In the beginning Frederic Henry, a young American ambulance driver with the Italian army in World War I, meets a beautiful English nurse named Catherine Barkley near the front between Italy and Austria-Hungary. At first Henry wants to seduce her, but when he is wounded and sent to the American hospital where Catherine works, he actually begins to love her. After his convalescence in the hospital, Henry returns to the war front. During a retreat, the Italians start to fall apart. Henry shoots an engineer sergeant under his command for dereliction, and later in confusion is arrested by the battle police for the crime of not being Italian. Disgusted with the army and facing death at the hands of the battle police, Henry decides he has had enough of war; he dives into the river to escape.
After swimming to safety, Henry boards a train and reunites with Catherine--now pregnant with Henry's child--in Stresa. With the help of an Italian bartender, they escape to Switzerland, and attempt to put the war behind them forever. They spend a happy time together in Switzerland, and plan to marry after the baby is born. When Catherine goes into labor, however, things go terribly wrong. He attempts an unsuccessful Caesarian section, and Catherine dies in childbirth. To Henry, her dead body is like a statue; he walks back to his hotel without finding a way to say good-bye.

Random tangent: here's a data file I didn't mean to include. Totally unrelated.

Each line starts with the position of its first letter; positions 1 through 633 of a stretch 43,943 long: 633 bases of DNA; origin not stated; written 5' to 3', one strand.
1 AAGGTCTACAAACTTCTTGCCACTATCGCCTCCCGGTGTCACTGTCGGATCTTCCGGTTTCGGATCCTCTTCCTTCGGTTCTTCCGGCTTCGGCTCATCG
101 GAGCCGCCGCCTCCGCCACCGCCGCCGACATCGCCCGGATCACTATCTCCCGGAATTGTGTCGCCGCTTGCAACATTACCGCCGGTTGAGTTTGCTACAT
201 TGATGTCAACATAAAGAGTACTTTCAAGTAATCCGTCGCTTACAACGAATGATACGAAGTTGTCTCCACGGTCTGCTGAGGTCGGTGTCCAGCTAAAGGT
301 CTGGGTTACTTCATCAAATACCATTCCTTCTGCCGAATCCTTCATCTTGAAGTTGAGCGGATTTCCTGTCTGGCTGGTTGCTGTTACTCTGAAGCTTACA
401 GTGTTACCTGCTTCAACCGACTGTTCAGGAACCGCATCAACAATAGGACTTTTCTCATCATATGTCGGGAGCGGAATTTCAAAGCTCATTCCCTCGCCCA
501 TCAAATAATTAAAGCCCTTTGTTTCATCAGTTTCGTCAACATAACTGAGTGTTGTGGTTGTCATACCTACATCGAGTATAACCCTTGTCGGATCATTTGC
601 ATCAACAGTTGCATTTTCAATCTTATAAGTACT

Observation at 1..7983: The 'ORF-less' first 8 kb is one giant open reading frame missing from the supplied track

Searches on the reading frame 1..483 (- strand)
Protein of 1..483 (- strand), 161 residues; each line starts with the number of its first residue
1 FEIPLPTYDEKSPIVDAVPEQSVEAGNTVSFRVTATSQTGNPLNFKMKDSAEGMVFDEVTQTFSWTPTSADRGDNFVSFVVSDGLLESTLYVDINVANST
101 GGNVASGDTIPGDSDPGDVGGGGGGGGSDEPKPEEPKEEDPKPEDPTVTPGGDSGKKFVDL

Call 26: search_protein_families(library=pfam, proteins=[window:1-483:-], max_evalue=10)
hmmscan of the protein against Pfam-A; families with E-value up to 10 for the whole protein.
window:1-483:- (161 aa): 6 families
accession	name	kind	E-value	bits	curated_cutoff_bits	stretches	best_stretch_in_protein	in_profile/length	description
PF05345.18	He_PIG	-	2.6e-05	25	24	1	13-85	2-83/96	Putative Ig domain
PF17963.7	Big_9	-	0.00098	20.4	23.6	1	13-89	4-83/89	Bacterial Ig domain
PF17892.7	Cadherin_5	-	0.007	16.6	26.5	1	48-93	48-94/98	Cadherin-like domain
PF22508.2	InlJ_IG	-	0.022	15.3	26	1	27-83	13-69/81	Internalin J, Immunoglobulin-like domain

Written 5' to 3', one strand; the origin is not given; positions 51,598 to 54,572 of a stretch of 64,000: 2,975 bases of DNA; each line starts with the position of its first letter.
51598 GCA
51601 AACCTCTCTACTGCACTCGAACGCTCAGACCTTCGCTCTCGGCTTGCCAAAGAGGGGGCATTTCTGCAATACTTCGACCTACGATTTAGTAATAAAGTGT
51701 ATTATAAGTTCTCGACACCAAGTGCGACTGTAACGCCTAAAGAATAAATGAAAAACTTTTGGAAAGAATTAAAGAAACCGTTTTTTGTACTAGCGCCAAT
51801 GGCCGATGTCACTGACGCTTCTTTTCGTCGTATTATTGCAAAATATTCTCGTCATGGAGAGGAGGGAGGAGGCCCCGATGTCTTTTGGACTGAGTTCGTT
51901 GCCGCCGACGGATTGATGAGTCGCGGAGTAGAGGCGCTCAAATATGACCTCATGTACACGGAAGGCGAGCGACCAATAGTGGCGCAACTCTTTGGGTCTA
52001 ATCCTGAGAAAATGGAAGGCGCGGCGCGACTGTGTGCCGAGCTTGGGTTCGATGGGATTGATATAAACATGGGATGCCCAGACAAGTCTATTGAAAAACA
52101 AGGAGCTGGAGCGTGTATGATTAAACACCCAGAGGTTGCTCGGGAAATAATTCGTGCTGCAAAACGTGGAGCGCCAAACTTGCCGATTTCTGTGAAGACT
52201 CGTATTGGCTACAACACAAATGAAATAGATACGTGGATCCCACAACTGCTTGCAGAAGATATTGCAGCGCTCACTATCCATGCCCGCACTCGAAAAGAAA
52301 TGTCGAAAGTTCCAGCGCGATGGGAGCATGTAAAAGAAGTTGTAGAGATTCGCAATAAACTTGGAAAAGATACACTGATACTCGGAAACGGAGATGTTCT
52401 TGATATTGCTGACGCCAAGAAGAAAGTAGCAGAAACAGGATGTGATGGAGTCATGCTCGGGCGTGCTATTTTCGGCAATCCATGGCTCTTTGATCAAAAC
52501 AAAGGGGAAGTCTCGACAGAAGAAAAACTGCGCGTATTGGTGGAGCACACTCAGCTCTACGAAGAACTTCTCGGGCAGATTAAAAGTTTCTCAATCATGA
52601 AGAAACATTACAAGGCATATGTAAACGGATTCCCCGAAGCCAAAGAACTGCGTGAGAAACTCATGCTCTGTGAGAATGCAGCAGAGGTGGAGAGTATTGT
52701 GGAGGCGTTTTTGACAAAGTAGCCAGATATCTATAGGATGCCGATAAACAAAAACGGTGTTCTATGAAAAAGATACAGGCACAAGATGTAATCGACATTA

As the title suggests, A Farewell to Arms is in many ways an anti-war novel, but it is in no way like a call to end all war. Among the books' morals, violence is not necessarily wrong: Henry does not feel bad for shooting the engineer sergeant, and he tells Catherine he will kill the police if they come to arrest him. Furthermore, the novel glorifies discipline, competence, and masculinity, and shows war as a setting in which those qualities are constantly being shown.
A Farewell to Arms is against the extreme violence, the massive destruction, and the sheer senselessness of war;...
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